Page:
Bullying certainly made headlines after Columbine in April,1999, but it’s taken on added urgency now in light of a recent spate of children who have taken their own lives–quite literally hounded to death. Even President Obama has made it a priority.

As he has advised, “We’ve got to dispel the myth that bullying is just a normal rite of passage—that it’s some inevitable part of growing up. It’s not. We have an obligation to ensure that our schools are safe for all of our kids. And to every young person out there, you need to know that if you’re in trouble, there are caring adults who can help.”

To that end, October was named National Bullying Prevention Awareness Month, with November touted as Anti-Bullying Month, the 15th through the 19th Anti-Bullying Week, and the first called National Anti-Bullying Day.

All very noble, but lofty labels alone, while garnering a certain amount of attention, don’t necessarily affect change. Instead, every day of the year, we must all pull together and stop attributing all this meanness to just kids being kids.

For instance, in Montgomery County, Pennsylvania on October 25th, 17-year-old Jesse Buchsbaum hanged himself in his Gilbertsville home; his family believes bullying contributed to his death.

That’s why our schools across the country are so committed to reducing bullying, establishing a student code of conduct, providing outreach programs for parents, and adopting such programs as Olweus and Roots of Empathy, or ROE, which is showing even more promise in halting what some call an epidemic of mistreatment.

At the heart of school-wide efforts, though, is creating a climate where students can confide in their teachers, counselors, and administrators, knowing that their concerns will be taken seriously and addressed immediately.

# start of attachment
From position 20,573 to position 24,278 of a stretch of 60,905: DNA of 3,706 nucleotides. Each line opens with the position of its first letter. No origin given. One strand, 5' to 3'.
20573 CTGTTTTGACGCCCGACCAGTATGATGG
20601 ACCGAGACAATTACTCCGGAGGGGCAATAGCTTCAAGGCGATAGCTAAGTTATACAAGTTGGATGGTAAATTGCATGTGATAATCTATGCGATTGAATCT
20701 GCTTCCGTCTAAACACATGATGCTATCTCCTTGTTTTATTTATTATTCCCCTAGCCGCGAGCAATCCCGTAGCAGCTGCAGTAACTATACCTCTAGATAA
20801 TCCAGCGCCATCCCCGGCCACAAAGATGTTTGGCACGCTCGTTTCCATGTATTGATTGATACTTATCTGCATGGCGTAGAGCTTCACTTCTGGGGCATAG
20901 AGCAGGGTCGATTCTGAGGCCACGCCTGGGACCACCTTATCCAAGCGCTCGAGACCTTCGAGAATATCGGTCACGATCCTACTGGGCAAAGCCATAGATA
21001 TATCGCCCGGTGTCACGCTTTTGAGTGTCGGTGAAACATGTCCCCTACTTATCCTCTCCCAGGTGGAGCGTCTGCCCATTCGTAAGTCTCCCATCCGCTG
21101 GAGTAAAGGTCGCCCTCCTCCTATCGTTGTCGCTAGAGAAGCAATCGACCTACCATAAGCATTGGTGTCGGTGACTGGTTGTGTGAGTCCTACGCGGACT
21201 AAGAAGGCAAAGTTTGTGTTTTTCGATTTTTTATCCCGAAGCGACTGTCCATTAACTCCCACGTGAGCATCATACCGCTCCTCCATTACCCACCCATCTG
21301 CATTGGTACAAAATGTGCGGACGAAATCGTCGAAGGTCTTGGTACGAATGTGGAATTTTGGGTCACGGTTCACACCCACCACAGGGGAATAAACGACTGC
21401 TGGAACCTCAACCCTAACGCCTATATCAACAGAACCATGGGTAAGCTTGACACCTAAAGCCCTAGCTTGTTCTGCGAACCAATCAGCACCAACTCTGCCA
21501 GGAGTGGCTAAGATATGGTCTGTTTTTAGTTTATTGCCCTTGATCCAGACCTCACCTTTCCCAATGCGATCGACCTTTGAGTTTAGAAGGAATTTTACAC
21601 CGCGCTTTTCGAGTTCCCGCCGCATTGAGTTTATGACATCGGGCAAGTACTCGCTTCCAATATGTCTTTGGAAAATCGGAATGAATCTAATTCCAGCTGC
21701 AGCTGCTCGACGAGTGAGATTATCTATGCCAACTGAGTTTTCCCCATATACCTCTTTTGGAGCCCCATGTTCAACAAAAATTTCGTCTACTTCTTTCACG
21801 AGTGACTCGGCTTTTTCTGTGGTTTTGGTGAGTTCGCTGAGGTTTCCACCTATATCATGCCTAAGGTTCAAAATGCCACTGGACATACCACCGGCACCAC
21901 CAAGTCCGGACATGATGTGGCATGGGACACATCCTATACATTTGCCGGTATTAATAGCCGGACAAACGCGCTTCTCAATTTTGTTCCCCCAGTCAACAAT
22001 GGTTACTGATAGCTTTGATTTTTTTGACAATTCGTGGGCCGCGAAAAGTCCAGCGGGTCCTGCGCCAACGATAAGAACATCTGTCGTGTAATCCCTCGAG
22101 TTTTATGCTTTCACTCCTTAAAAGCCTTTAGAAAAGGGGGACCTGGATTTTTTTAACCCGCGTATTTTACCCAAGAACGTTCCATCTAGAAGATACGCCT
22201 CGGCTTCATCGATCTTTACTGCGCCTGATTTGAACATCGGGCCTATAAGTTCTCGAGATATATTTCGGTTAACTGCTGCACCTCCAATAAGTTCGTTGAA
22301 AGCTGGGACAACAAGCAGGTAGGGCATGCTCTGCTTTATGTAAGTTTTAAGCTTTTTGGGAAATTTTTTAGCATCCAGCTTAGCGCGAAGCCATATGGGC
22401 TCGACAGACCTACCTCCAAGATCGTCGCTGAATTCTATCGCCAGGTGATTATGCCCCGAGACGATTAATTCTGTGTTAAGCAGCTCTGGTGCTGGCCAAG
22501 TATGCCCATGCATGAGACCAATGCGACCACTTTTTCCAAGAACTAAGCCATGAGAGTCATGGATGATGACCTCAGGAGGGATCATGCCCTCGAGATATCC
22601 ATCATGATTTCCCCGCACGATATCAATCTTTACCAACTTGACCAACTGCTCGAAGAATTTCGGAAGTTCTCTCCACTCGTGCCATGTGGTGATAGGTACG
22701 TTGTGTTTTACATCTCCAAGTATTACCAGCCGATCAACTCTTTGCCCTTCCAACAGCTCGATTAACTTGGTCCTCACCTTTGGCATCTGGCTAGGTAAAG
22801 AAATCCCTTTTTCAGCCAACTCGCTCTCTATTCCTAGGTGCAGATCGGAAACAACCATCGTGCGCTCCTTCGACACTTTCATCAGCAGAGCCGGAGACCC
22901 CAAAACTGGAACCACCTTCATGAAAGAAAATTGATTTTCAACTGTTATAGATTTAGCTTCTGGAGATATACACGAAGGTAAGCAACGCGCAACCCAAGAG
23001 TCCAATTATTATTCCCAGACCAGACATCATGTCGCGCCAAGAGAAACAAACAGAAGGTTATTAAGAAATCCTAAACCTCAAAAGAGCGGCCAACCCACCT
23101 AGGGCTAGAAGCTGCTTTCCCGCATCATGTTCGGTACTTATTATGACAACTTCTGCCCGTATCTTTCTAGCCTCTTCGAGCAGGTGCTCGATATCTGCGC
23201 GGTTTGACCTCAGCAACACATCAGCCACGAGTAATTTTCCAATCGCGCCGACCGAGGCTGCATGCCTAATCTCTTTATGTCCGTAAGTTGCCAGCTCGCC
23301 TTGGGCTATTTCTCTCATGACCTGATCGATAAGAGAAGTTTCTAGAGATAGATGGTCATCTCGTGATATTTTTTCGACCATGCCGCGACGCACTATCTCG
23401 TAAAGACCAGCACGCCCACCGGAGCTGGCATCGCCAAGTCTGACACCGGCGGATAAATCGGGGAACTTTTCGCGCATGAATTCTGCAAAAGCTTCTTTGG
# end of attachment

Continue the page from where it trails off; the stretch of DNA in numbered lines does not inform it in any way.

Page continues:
Take, for instance, Pennsylvania’s Pottstown High School’s “Restorative Practices,” which is producing a culture of support when kids are confronted with bullying. And, when initial efforts to stem the problem prove inadequate, as Principal Stephen Rodriguez says, “The district gets tough.”

So should we all.

A recent Josephson Institute of Ethics survey of 43,321 teens, 15 to 18, from 78 public and 22 private schools, found that 50% said they’d been “bullied, teased, or taunted in a way that seriously upset me at least once.” Meanwhile, in the past 12 months . . .

• 52% said they’d hit someone in anger;

• 37% of boys and 19% of girls said it’s OK to hit or threaten someone who angers them.

And, as if that’s not enough, along with the fact that obese children are bullied more than anyone else, an American Justice Department survey found that:

• 25% of kids are bullied.

• 14% of those who had been bullied experienced severe/bad reactions.

• 20% admitted to being a bully or doing some bullying.

• 43% fear being harassed in the school bathroom.

• 8% said they miss a day of school each month fearful of bullying.

Even more unsettling is that bullying behavior patterns are set by age six.

All of this, of course, suggests that, along with sticks and stones, words do, indeed, hurt, and that means it’s all-the-more imperative that we parents be proactive.

Start by asking that your child’s physician discuss bullying during checkups. Plus, since this is no time to adhere to some unwritten code of silence, be sure to remind your child to confide in a trusted adult—you or someone else—whenever being harassed.

Always be vigilant, too, noting behaviors that suggest bullying might be involved, such as if your child:

1) Becomes moody, withdrawn, or stressed.

2) Complains of stomach aches and/or nightmares.

3) Shows signs of physical abuse, including tattered clothing and unexplained bruises.

4) Experiences a drop in grades.

5) Expresses disdain for others and engages in a good deal of gossiping.

Bottom line: listen well to your child, paying careful attention and providing solid support–communicating openly and serving as a guide without interfering unnecessarily in his or her life. And, of course, monitor your own behavior, too, as research tells us that the typical bully comes from a conflicted family.